The government has vowed to modernise zero-hour and agency workers’ rights, in response to last year’s Taylor Review into working practices.
Changes will include enforcing holiday and sick pay for the first time, as well as the right to a payslip for all workers.
It will also bring in the right for all workers to request a more stable contract for greater financial security. Fines for employers breaching contracts or mistreating staff will be quadrupled to £20,000.
Prime minister Theresa May said: “We recognise the world of work is changing and we have to make sure we have the right structures in place to reflect those changes, enhancing the UK’s position as one of the best places in the world to do business.
“We are proud to have record levels of employment in this country but we must also ensure that workers’ rights are always upheld.
“Our response to this report will mean tangible progress towards that goal as we build an economy that works for everyone.”
The government is also asking the Low Pay Commission to consider higher minimum wage rates for workers on zero-hour contracts.
Around 1.2 million agency workers will be entitled to a breakdown of who pays them and any costs deducted from their wages.
The government will monitor and report on quality as well as quantity of jobs in the economy and take steps to make sure flexible workers are aware of their rights.
Business secretary Greg Clark said: “The Taylor Review said that the current approach to employment is successful but that we should build on that success, in preparing for future opportunities.
“We want to embrace new ways of working, and to do so we will be one of the first countries to prepare our employment rules to reflect the new challenges.”
The news that the government is “putting quality of work alongside quantity of work” was welcomed by Tom Ironside, director of business regulation at the British Retail Consortium (BRC).
However, Ironside stressed that the flexible nature of non-contracted roles should not be undermined by any changes: “Retail colleagues repeatedly report that flexibility is a key driver for working in the industry so it is important that the labour market flexibility currently offered is not undermined. In particular, we are concerned that a higher rate of pay for non-contracted hours could lead to a reduction in flexibility.”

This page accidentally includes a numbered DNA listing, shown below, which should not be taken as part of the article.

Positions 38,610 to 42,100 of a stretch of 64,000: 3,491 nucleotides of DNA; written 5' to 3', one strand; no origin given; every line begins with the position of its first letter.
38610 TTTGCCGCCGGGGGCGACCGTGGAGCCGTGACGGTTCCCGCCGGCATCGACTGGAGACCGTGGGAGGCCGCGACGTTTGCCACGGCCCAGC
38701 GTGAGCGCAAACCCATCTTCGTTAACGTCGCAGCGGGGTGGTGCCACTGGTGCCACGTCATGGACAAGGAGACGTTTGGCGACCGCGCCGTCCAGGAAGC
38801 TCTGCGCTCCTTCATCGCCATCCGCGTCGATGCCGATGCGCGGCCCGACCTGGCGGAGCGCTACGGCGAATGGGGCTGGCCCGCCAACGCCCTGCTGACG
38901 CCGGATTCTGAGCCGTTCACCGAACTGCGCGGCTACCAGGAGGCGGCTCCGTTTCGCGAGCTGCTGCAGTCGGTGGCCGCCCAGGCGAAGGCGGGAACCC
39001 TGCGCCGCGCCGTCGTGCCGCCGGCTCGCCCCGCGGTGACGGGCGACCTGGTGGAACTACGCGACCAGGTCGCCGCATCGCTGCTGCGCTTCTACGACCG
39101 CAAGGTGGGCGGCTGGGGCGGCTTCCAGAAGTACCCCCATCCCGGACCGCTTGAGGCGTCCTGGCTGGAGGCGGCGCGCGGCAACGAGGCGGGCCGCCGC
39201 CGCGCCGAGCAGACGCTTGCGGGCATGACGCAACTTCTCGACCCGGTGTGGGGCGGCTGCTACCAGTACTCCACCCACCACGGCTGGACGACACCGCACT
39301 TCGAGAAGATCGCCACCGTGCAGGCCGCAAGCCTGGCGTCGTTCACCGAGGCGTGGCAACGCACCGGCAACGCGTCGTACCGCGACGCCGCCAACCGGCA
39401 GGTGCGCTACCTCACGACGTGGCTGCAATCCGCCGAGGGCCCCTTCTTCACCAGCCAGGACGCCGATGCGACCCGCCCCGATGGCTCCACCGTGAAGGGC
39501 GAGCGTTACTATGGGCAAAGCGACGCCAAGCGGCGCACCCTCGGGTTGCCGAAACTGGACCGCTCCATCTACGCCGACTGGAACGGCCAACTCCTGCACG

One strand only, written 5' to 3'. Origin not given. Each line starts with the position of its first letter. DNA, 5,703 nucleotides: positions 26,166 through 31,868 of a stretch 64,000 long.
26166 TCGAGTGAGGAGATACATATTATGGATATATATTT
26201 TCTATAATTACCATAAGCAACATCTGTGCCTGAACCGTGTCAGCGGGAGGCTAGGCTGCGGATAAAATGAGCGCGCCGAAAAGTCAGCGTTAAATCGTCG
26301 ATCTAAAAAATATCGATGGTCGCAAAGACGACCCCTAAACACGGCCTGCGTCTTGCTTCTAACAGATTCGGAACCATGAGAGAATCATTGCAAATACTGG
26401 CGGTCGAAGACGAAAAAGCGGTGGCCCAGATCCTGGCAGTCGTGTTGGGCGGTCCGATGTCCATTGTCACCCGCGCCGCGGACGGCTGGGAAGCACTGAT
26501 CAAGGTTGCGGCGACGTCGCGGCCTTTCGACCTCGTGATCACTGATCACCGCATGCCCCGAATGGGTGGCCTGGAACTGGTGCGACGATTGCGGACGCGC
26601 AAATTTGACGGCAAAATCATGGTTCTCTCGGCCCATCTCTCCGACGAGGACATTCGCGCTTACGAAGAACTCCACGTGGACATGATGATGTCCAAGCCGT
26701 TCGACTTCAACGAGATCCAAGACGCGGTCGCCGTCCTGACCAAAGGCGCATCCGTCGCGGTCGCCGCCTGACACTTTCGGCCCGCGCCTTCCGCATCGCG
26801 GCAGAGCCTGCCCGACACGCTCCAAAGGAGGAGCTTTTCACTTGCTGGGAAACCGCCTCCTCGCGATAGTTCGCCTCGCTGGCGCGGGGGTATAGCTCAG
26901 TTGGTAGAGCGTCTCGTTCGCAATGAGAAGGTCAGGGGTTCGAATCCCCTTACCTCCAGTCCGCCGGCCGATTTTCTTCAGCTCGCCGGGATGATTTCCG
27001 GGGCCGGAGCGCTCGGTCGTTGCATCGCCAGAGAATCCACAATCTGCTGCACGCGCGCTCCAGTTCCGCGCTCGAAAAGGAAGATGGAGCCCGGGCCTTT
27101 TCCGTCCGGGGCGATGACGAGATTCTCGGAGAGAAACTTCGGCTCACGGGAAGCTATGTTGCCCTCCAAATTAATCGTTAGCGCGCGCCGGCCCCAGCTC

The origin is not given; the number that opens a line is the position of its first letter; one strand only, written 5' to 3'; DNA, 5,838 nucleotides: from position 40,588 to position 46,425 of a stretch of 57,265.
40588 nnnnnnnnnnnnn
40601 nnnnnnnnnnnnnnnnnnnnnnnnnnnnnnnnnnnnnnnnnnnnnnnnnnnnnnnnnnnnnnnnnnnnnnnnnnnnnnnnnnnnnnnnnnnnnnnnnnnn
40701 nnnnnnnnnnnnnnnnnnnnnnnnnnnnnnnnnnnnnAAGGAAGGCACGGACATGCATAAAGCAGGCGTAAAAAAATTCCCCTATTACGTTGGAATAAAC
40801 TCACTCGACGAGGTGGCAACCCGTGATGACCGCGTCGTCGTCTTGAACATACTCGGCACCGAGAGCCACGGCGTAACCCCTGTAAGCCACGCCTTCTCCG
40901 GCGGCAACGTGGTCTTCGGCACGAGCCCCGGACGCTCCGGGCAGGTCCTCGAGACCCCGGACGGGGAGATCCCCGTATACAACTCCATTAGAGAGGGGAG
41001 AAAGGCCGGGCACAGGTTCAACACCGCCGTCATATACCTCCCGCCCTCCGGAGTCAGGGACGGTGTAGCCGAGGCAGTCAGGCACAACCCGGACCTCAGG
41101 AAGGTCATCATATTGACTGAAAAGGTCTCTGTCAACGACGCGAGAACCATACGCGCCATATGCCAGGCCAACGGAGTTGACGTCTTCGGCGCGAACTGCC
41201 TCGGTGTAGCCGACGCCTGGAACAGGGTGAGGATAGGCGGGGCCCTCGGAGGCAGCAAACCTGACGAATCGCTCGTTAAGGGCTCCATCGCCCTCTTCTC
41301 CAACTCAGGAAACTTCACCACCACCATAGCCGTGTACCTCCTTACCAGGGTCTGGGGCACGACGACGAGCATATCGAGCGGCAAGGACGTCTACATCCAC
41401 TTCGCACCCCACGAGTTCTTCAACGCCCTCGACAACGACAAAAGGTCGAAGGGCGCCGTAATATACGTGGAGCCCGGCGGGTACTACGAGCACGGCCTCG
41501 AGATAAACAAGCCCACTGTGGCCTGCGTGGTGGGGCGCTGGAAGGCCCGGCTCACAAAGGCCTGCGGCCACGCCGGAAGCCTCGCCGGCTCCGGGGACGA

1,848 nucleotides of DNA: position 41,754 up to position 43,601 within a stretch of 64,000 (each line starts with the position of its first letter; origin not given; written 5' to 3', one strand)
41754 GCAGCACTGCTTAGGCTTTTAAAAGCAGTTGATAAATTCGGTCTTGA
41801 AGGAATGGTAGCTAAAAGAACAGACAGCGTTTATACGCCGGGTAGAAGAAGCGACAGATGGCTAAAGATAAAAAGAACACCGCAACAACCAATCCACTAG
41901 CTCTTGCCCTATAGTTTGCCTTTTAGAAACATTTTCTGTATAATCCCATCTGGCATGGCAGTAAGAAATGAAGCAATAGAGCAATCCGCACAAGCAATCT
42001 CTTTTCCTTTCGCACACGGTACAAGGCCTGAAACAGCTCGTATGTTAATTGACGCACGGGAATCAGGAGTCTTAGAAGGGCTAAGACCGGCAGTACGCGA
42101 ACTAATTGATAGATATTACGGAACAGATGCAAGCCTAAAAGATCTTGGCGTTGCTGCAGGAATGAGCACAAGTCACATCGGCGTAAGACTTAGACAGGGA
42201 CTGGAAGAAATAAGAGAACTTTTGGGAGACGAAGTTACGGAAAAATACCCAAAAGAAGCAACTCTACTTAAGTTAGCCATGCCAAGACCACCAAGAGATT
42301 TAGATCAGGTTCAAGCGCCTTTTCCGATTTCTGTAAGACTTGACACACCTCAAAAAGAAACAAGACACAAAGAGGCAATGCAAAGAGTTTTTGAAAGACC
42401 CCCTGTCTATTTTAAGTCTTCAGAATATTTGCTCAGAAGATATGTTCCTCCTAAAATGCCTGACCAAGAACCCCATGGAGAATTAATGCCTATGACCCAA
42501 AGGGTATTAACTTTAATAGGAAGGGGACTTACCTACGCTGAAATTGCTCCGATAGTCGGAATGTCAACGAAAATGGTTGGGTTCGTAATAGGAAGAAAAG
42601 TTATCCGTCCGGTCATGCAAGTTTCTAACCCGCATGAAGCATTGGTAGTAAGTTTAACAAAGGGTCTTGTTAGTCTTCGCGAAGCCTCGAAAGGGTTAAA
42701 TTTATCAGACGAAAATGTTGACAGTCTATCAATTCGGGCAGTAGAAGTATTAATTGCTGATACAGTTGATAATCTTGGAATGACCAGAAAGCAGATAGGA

Meanwhile Helga Breen, partner and London head of employment at law firm DWF, highlighted concerns that the government’s proposals could burden businesses with added cost pressure.
She said: “With a reliance on zero hour contracts and agency workers to supply a truly agile workforce, businesses – who are already suffering a gig economy induced headache – are bracing themselves for further hardship now the government intends to implement almost all of the suggestions made in the Taylor Review.
“The UK workforce is evolving and flexibility is now key for workers and businesses alike. But the exploitation of workers is wrong and hinders business’ ability to attract top talent at a time when the labour supply is facing a drought. With this in mind, the codification of tests for employment status and the reform of the regulations on zero hours contracts and agency workers proposed by the government are particularly controversial, since they may involve increased costs to businesses across a wide variety of sectors.”